Cork city apartment block plans refused 

Cork city apartment block plans refused 
The proposed development on the Western Road which has been refused by Cork City Council.

A “visually overbearing” residential development has been refused planning permission by Cork City Council.

Josephine Corbett and Mary Corbett had applied for permission to develop a new apartment building at Carmelite Place, Western Road, Cork.

The proposal was for five storeys over semi-basement level, which would have included 30 apartments.

These were proposed to be divided into three studio apartments, seven one-bed apartments, 16 two-bed apartments, and four three-bed apartments.

There was also a provision for 69 bicycle parking spaces, eleven car parking spaces and shared amenity areas at podium level, and roof terrace.

Access to the development for vehicles, cyclists, and pedestrians was proposed from Mardyke Walk.

However, Cork City Council has put the brakes on the proposals for a number of reasons, including the location of the site within Mardyke Architectural Conservation area, as well as the scale, height, and massing of the development “which fails to reference the historical plot size of the site and the character of the urban block and the area.” They also highlighted the lack of own door access to units and the potential for traffic generation due to proposed on-site parking facilities.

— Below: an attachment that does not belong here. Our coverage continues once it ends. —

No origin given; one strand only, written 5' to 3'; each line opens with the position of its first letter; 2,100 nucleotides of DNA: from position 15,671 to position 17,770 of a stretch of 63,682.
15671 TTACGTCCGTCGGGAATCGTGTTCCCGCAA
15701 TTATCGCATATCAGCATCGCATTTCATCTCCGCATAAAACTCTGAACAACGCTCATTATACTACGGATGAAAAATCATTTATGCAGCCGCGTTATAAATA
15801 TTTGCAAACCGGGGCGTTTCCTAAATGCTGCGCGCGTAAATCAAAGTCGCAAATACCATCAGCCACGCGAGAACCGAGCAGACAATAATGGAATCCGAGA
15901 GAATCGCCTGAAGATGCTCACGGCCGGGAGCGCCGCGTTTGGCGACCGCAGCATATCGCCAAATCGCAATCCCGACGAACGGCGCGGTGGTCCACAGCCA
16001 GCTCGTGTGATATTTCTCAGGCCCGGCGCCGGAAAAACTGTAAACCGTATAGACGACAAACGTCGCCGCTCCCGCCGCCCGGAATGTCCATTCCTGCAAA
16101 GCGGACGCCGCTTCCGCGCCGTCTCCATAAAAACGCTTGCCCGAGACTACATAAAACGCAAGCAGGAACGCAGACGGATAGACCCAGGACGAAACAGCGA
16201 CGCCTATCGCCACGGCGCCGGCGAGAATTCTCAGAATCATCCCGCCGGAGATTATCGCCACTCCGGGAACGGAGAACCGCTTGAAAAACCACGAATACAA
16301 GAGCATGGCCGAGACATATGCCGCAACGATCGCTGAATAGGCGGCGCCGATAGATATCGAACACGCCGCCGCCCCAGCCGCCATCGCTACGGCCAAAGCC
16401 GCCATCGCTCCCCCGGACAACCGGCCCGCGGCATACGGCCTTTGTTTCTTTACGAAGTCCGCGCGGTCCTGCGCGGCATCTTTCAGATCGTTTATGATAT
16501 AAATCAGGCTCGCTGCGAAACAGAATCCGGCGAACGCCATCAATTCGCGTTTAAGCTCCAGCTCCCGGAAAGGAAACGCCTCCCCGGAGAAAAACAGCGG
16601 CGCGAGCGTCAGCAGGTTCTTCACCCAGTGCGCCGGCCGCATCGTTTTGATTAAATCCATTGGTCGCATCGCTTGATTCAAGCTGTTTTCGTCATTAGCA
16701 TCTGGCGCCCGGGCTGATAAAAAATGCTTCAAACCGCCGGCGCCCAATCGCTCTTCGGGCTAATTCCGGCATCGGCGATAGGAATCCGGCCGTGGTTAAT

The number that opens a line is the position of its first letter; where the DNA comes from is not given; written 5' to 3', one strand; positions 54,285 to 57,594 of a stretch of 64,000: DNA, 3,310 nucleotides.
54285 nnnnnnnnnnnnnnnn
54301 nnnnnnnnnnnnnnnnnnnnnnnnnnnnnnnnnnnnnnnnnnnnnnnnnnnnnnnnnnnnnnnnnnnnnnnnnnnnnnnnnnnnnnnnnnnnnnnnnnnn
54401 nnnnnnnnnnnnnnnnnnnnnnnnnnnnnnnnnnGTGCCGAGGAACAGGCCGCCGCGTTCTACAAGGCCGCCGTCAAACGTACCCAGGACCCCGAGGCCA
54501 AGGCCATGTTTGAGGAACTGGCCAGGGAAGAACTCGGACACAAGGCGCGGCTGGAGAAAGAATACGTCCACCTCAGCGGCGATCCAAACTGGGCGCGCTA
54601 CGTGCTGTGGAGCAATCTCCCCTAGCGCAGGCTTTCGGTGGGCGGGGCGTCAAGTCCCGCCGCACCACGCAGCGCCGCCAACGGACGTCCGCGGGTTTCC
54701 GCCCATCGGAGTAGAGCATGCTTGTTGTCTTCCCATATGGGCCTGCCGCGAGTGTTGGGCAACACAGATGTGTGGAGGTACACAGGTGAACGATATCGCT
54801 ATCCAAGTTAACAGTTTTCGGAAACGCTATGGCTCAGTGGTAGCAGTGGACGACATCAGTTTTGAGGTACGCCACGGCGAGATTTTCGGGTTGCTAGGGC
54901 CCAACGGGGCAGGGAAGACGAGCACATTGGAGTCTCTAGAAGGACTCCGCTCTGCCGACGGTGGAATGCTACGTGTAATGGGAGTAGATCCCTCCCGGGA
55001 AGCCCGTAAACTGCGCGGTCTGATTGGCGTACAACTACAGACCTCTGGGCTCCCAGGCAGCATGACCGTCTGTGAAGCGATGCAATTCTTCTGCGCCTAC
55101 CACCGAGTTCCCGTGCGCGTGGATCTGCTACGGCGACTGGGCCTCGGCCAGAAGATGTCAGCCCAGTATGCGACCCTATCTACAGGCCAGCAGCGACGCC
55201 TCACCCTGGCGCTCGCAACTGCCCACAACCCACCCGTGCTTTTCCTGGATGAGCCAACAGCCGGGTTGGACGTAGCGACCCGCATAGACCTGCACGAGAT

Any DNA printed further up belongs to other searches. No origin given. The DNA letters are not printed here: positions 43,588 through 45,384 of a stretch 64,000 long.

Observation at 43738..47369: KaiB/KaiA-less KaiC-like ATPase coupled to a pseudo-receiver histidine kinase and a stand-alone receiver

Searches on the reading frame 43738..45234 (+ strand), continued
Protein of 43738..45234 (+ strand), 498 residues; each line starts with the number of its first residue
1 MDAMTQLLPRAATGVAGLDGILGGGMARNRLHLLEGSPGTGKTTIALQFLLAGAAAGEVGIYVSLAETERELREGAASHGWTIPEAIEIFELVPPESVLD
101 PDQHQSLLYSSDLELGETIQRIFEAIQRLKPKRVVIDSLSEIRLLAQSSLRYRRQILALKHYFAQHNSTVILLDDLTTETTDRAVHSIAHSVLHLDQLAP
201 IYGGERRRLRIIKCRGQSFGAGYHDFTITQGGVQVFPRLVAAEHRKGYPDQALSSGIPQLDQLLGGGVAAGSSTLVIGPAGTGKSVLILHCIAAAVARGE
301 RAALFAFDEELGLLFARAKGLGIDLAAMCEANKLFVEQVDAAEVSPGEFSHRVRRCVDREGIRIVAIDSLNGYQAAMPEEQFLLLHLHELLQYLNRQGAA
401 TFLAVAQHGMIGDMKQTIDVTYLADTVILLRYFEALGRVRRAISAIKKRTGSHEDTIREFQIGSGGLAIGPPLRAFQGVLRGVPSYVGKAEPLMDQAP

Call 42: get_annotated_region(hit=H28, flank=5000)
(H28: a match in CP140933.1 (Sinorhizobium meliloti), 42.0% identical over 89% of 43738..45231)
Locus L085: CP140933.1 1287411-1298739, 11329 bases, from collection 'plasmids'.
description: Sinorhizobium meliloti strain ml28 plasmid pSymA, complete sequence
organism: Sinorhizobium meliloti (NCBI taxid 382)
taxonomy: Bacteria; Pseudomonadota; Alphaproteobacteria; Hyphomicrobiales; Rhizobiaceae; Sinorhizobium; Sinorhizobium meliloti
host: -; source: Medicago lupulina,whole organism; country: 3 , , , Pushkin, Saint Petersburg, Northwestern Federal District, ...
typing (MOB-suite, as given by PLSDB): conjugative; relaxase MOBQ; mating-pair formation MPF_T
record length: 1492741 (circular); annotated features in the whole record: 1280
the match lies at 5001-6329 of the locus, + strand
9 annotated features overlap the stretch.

The location of the development at end of a cul-de-sac was highlighted as an area of “high pedestrian footfall and cycle use” and the proposed development and parking would result in “excessive traffic generation and unsafe traffic movements along this amenity route”.

Cork City Council’s planning department also labeled the development “visually overbearing” and said if it went ahead it would be an “overdevelopment of the site”.

The lack of private open space, the high number of single aspect units, and the proximity of communal open space to windows in some units were also seen as unacceptable.

According to planners in City Hall, the development, in its current form, would “produce a living environment of low amenity value”.

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